Beware My Cheating Bart – Another one that didn’t do much for me, and I found the age issue a little awkward. How old were Jimbo and his girlfriend supposed to be? It was never really established, so her showing her breast to a ten-year-old came across as a bit off. As for the Homer subplot, I never watched Lost, but I thought commentary on the whole notion of watching shows years after they aired and still not wanting to have them spoiled was interesting.

A Totally Fun Thing Bart Will Never Do Again – Now this was one I actually liked, perhaps because I could identify with Bart’s reluctance for the vacation to end, and how he felt like it would make regular life seem all the more boring by comparison. As a side note, it also finally allowed the Simpsons to visit all seven continents, with the family being marooned in Antarctica.

The Spy Who Learned Me – Didn’t they already do a spy plot this season? This time, after Homer ruins a movie for Marge by talking through it, a head injury makes him hallucinate that the main character is giving him relationship advice. And it felt like not much happened. Also, Bart tries to stop Nelson’s bullying with an idea he gets from a movie reminiscent of Supersize Me, making it clear that the outdated parodies aren’t always because of a delay in making the episodes.

Ned ‘n’ Edna’s Blend – Developing on the notion of Ned Flanders and Edna Krabappel getting together, this episode delves into their early married life and conflicts with their personalities. The continuity nerd in me was saying that we’d seen Rod and Todd at Springfield Elementary School in the past (see “Bart the Daredevil” and “Bart the Lover,” for instance), but it kind of makes more sense for them to have been going to private school. Not all that much plot-wise, but it was nice to see an actual long-term relationship among supporting characters being developed for the first time in a while.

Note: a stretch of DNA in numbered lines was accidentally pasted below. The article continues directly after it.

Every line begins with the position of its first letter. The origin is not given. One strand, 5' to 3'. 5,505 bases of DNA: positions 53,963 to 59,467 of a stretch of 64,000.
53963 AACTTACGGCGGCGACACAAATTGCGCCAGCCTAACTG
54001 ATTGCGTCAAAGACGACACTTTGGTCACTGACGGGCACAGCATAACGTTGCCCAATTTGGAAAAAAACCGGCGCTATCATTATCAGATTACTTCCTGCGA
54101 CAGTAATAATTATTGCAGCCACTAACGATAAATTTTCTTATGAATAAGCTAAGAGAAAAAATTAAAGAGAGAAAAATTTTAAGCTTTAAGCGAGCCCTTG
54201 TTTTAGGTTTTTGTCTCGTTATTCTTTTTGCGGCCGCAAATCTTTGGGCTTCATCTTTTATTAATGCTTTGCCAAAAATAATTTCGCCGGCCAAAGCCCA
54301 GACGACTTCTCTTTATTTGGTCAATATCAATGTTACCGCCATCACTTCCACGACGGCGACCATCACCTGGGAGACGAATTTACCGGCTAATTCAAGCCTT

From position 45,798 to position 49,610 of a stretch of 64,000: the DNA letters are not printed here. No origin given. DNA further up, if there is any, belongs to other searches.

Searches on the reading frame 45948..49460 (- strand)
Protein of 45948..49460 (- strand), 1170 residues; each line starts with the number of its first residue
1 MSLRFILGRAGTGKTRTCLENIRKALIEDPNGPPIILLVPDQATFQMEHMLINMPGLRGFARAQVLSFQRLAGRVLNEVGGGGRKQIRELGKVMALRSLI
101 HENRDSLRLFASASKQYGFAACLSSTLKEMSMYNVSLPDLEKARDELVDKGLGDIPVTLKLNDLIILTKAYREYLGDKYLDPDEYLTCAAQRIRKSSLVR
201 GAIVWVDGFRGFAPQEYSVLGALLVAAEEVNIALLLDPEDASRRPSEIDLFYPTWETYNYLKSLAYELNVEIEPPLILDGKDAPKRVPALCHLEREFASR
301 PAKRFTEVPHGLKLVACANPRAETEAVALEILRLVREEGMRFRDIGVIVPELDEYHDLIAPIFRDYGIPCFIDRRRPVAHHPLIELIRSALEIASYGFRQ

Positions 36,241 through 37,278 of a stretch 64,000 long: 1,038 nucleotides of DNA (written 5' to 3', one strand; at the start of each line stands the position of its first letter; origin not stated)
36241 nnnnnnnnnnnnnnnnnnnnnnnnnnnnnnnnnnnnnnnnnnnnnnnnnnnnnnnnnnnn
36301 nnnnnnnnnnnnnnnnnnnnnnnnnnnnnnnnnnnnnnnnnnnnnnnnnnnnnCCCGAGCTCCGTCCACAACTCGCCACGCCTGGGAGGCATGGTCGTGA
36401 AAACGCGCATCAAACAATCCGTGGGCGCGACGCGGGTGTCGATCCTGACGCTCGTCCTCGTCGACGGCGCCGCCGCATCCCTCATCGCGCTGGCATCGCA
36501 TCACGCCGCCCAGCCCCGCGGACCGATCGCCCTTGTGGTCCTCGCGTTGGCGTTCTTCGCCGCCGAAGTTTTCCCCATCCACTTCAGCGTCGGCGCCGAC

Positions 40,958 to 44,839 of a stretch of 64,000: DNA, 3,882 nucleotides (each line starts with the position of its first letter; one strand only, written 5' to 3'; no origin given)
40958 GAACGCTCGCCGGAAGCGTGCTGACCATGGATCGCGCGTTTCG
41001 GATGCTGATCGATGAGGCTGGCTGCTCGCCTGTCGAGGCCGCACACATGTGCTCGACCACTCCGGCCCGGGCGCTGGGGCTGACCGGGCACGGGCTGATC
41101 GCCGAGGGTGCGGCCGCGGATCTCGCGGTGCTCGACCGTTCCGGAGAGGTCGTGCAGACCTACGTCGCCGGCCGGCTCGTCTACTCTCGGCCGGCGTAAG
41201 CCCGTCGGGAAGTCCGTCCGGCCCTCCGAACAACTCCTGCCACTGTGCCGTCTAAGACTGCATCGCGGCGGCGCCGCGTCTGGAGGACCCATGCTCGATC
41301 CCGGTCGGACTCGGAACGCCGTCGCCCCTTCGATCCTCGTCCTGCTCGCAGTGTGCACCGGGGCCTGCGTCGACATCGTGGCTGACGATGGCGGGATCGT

Lisa Goes Gaga – One thing you can say about this season is that it wasn’t big on celebrity guest stars taking over the episodes. Well, until this one, anyway. I didn’t have anything against the over-the-top presentation of Lady Gaga, which was funny enough, but did it have to be dragged out over the whole show? There was so much focus on her that the rest of the episode just felt thrown together, and it didn’t build up much sympathy for Lisa.